JOKO Tea Raises Awareness of #EndDomesticSilence
Tomorrow, 25 November marks the start of 16 Days of Activism for No Violence Against Women and Children as well as the start of five days of mourning. In the words of President Cyril Ramaphosa, South Africa finds itself in the midst of not one, but two devastating epidemics.
During this period, People Opposing Women Abuse (POWA) is urging government to fast-track the three new Bills introduced to Parliament in September 2020 specifically intended to tackle the country’s deplorable status quo.
16 DAYS OF ACTIVISM: SOUTH AFRICANS URGED TO ADD THEIR VOICES TO #ENDDOMESTICSILENCE
Women’s rights organisation People Opposing Women Abuse (POWA) has answered President Cyril Ramaphosa’s appeal for South Africa to get behind efforts to enact new far-reaching legislation designed to confront the gender-based violence (GBV) and femicide scourge threatening the country.
POWA, in partnership with Unilever’s tea brand JOKO, is asking South Africans to add their voices to #EndDomesticSilence, by recording voice notes to the President during the annual 16 Days of Activism for No Violence Against Women and Children urging the government to prioritise three new Bills specifically designed to tackle the country’s deplorable status quo: seven women are killed every day, and a reported 40% to 50% of men have admitted to perpetrating physical partner violence.
POWA CEO, Mary Makgaba has called for these key bills, introduced to Parliament in September 2020, to be urgently fast-tracked:
The Bill to amend the Criminal Law (Sexual Offences and Related Matters) Amendment Act. This creates a new offence of sexual intimidation, extends the ambit of the offence of incest, and extends the duty of reporting suspected sexual abuse of a child. It also expands the scope of the National Register for Sex Offenders, including public naming of perpetrators.
The Criminal and Related Matters Amendment Bill tightens the granting of bail in cases of GBV and femicide; and expands offences for which minimum sentences must be imposed.
Proposed amendments to the Domestic Violence Act extend the provisions to those who are engaged, dating, in customary relationships and actual or perceived romantic, intimate, or sexual relationships of any length of time. The definition of “domestic violence” is also extended to protect the elderly from abuse by family members.
“Research data shows us that it takes Parliament an average 153 days to pass a bill, with a lengthy 96 days from adoption to assent by the President. But time is not on our side. If ever there was legislation that should be fast-tracked, this is it,” Makgaba stresses.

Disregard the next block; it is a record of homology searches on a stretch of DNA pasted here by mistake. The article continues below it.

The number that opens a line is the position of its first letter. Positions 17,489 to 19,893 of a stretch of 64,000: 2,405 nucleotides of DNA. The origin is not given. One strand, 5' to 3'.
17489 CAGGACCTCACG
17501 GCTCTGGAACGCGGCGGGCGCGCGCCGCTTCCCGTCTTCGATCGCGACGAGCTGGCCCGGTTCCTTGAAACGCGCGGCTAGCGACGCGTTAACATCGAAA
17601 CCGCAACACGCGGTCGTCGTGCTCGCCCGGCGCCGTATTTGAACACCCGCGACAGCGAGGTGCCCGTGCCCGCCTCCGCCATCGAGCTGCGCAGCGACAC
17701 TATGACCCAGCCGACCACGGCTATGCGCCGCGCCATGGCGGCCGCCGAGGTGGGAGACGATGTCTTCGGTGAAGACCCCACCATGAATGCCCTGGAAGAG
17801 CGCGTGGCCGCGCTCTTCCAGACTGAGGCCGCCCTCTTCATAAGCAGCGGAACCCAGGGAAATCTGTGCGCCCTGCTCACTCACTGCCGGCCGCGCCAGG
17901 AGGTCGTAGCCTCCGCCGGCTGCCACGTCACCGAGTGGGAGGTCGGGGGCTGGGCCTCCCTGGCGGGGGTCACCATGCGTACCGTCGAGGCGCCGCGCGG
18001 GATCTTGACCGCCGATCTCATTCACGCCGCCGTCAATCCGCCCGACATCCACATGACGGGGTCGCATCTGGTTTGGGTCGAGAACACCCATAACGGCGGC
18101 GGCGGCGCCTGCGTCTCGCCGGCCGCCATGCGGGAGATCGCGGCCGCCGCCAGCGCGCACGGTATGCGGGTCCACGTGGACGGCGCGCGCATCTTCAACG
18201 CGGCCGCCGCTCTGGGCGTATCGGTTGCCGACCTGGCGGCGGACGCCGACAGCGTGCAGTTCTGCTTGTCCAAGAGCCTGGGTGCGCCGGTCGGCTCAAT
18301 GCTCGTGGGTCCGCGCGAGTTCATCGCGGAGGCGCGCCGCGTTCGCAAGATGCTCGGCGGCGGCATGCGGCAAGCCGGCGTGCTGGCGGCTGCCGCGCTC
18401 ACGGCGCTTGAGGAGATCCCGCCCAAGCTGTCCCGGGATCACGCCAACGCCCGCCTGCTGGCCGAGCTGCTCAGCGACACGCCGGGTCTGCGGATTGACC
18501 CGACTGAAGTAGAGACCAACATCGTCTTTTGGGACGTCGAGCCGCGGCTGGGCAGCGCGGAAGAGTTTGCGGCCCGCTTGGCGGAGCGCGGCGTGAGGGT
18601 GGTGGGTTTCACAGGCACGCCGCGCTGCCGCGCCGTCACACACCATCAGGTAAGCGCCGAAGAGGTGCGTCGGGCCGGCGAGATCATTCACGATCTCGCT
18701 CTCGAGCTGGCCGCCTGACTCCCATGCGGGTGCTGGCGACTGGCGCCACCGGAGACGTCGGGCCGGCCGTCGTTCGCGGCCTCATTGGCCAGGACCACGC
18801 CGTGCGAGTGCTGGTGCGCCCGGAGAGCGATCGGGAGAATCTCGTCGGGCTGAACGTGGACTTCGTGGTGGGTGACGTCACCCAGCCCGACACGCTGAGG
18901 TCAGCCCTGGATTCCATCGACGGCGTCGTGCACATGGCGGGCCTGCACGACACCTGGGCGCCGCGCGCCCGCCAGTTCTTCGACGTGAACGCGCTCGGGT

In the words of Ramaphosa, South Africa finds itself in the midst of not one, but two devastating epidemics. Highlighting the tragic intersection of COVID-19 with the country’s GBV scourge, the President said in June that no fewer than 21 women and children had been murdered by men in the previous two weeks. After the first three weeks of the lockdown, the nation learnt that the government’s GBV and femicide command centre’s 24-hour emergency line had received 120 000 calls for help – double the usual number.
In August last year, POWA and Unilever brand JOKO launched the #EndDomesticSilence initiative to raise awareness about the danger of silence in the context of domestic violence, and to support survivors. “Very few women are empowered to speak about their experiences and so remain silent, largely out of shame or fear. We hope that giving everyone a chance to have their say to #EndDomesticSilence will act as a catalyst for change,” says Unilever’s Marketing Manager for JOKO tea, Sue Marshall.
Recorded voice notes will be collected, collated as a petition and personally delivered to the President.
Tracey Going, GBV survivor, founder of When Love Hurts and former TV and radio news anchor; as well as Leanne Manas, one of South Africa’s most recognised and longest-serving news anchors; and Dr Tlaleng Mofokeng affectionately known as Dr T. who is a sexual health thought leader and advocate defending the sexual and reproductive rights and health of women and children have also added their voice to #ENDDOMESTICSILENCE as advocates and campaign ambassadors.
The 2019 announcement of the POWA-JOKO partnership saw R1 from every box of JOKO 100 tea bags sold donated to POWA to help advocate for women’s rights and provide shelter and counselling services as well as legal advice for survivors of domestic violence. This translates to R5 million annually. During the 16 Days of Activism 2020, consumers are again urged to look out for the iconic red JOKO packaging featuring the powerful purple #EndDomesticSilence message.
This year Unilever is raising the bar, in direct response to the escalating GBV rates being recorded in the country. On November 25, the company will boldly redirect its radio and digital advertising spend of 24 Unilever brands to the POWA-JOKO initiative, using the collective power of all of these brands, as incontrovertible proof of its commitment to #EndDomesticSilence and add its voice to support the initiative.
“GBV does not discriminate, and we believe the time is now for all South Africans to make themselves heard, adding their voices in support of government efforts to transform the legislative landscape around penalties for perpetrators of domestic violence,” concludes Marshall.